This innovative system for the management of Vanadium redox flow batteries (VRFB) is designed to increase their efficiency. It can control the temperature of the electrolytes in order to avoid the precipitation of vanadium salts in the solution, which could cause damages or critical situations. The Battery Management System (BMS) can also improve the battery’s response time, which is very useful when VRFBs are used for quick regulation of grid frequency.

Patent status


Priority Number


Priority Date





This technology looks to the electrochemical energy storage market, which is closely tied to the production of electricity from renewable resources.  Electrochemical energy accumulators are frequently used in various stationary applications such as domestic end-user, microgrids and DSO/TSO distribution grids.  In particular, 50% of the flow battery market uses Vanadium Redox Flow Batteries, which in 2020 was worth approximately 194  Million USD and is estimated to grow by a CAGR of 20.9% by 2027 (Global Industry Analysts, Vanadium Redox Battery – Global Market Trajectory & Analytics, (2021).


Redox Flow Batteries (RFBs) are used to store and generate electricity according to the energy requirements of the industrial power plant, energy distribution grid, or single electrical load. They are especially useful to stabilize the electrical output to end users, independently from the fluctuation of power sources that are intermittent and not programmable, like wind turbines, photovoltaic panels or other generators based on renewable sources. 

Such great energy storage capacity occurs because RFBs use high concentrations of reagents (electrolytes). Reversible or irreversible reactions can occur within the electrolyte solutions, especially when the batteries are inactive or in stand- by i.e. when there is neither power intake from a source nor power output from the battery. For example, exothermal self-discharging reactions occur in VRFB batteries during stand by, due to the recombination of the ions normally present in each semi-cell that migrate to the other (crossover effect).

Current technologies limits

At around 50°C the ions present in VRFB batteries begin to crystalize and precipitate within the electrolyte solution. The precipitated salts can also accumulate within the porosity of the electrodes and reduce the capacity to create the redox reactions necessary to generate electricity. Both these phenomenon can cause damage to the battery components and an irreversible reduction of the quantity of energy that the RFB can store.

In order to avoid these events, the cells can be emptied during battery stand-by, but this inevitably causes a delay in the response time when electricity is required, as the cells need to be filled again. Also, the emptying process can cause a depression within the cells:  this can favour the entry of air and cause undesired reactions between atmospheric oxygen and the electrolytes. Alternatively, forced ventilation is used to avoid the precipitation of electrolytes but this has proven to be a complex, costly and energy consuming solution.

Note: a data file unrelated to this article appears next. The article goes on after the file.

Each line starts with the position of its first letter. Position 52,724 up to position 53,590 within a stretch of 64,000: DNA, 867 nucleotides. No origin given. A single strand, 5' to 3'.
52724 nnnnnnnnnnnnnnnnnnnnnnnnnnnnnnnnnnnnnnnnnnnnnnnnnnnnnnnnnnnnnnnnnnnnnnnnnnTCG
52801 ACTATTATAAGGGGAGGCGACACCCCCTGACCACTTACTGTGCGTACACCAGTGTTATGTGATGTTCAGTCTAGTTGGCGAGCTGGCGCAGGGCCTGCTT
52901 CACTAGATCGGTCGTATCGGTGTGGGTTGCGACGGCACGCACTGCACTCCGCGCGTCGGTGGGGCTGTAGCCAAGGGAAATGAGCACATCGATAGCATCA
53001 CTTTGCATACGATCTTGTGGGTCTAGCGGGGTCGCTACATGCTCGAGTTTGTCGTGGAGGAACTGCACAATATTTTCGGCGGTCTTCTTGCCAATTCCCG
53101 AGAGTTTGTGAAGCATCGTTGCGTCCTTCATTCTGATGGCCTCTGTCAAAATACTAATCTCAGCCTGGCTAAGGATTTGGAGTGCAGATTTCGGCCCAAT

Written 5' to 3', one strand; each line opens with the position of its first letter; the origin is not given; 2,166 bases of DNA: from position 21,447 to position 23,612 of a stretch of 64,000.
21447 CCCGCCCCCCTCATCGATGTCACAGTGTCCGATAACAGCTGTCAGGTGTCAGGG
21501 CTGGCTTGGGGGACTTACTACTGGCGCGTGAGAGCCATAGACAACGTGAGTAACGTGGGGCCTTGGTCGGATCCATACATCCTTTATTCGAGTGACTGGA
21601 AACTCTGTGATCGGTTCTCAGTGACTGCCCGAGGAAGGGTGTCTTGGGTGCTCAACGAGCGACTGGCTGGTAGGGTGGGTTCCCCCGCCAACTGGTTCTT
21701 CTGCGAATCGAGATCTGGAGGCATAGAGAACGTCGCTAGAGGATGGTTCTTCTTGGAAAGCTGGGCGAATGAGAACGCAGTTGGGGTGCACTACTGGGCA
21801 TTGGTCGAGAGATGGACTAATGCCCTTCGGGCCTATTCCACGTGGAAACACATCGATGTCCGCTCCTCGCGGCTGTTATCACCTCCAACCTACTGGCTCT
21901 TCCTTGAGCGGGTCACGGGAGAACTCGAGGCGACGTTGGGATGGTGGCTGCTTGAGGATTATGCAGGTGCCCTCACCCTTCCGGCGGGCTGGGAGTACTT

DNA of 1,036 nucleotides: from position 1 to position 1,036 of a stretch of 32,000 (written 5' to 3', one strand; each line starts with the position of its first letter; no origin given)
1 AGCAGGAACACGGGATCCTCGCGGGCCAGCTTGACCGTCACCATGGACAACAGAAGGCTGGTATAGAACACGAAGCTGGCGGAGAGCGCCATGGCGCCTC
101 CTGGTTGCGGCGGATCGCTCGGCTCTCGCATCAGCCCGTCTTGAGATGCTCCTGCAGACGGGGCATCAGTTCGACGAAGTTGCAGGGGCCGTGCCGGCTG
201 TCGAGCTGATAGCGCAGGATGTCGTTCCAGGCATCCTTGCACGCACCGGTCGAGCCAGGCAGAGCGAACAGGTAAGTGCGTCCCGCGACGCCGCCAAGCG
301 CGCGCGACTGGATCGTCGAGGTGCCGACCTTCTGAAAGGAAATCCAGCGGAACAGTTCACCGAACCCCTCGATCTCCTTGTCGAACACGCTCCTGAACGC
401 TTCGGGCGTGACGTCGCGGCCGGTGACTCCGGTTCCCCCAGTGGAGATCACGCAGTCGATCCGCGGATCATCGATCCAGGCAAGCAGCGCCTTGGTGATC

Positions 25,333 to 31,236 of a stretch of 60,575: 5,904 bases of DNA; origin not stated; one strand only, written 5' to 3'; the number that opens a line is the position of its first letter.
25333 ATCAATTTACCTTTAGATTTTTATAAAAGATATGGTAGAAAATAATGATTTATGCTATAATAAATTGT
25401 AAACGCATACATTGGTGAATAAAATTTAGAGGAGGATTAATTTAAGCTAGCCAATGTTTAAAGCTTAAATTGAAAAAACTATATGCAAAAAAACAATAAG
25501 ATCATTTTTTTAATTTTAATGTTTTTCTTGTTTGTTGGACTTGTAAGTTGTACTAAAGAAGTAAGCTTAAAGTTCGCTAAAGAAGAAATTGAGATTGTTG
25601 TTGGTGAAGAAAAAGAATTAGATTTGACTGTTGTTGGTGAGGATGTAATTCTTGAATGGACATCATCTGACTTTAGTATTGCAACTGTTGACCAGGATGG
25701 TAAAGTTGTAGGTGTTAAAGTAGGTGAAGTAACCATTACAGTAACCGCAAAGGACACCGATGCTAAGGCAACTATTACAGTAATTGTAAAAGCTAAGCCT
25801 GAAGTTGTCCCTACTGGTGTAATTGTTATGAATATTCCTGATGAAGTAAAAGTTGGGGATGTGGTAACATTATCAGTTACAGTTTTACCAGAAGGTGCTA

Killer Application

This innovative battery management system is developed for the management of Vanadium Redox Flow batteries used in energy storage installation of any size, especially on multiple stack installations. It can be applied to:

  • energy storage systems within electrical grids (smart grids, micro-grids) for management, control and characterisation of redox flow batteries; 
  • Industrial redox flow battery installations;
  • Test facilities for RFBs.

Technology and our solution

This new battery management system software is capable of interacting with the different hardware elements to which it is connected:  signal conditioning system, power management system, hydraulic circuits, stack voltage and current, OCV etc. 

By acquiring a multitude of parameters (open circuit voltage OCV, cell and stack voltage, input and output stack temperature, stack current, electrolyte flow rates, stack pressure drops, tank levels, pump power) the patented method behind the BMS can control battery functions, in particular: 

  • Identify a period of inactivity of the battery, during which it does not either accumulate or supply power;
  • Activate  an operational  mode to maintain the accumulated charge during stand-by that:
  • Interrupts the electrolyte flow from the stack to the battery or maintains a minimum flow necessary to guarantee adequate battery  response time;
  • identifies the threshold condition at which salts can precipitate within the stack; consequently activates a washing cycle that pumps fresh electrolyte solution from the tanks. This action is particularly important because in controls the stack temperature and avoids overheating. 


Compared to existing BMS technology, this patented battery management system can control a redox flow battery in order to:

  • maintain battery charge even during stand-by avoiding self-discharge; 
  • effectively avoid the precipitation of the electrolyte inside the cells during battery stand-by by identifying threshold conditions and operating effective correctional measures;
  • control the temperature of the electrolyte inside the cells.


The current TRL of this technology is 7 since it has been tested on an industrial scale battery set up at the Electrochemical Energy Storage and Conversion Laboratory of the Department of Electronic Engineering of the University of Padua. The invention and the algorithm run on LabVIEW but the software can easily be transferred to industrially relevant PLC with a minimum investment in order to elevate the TRL to 9.

Review the Technology


The team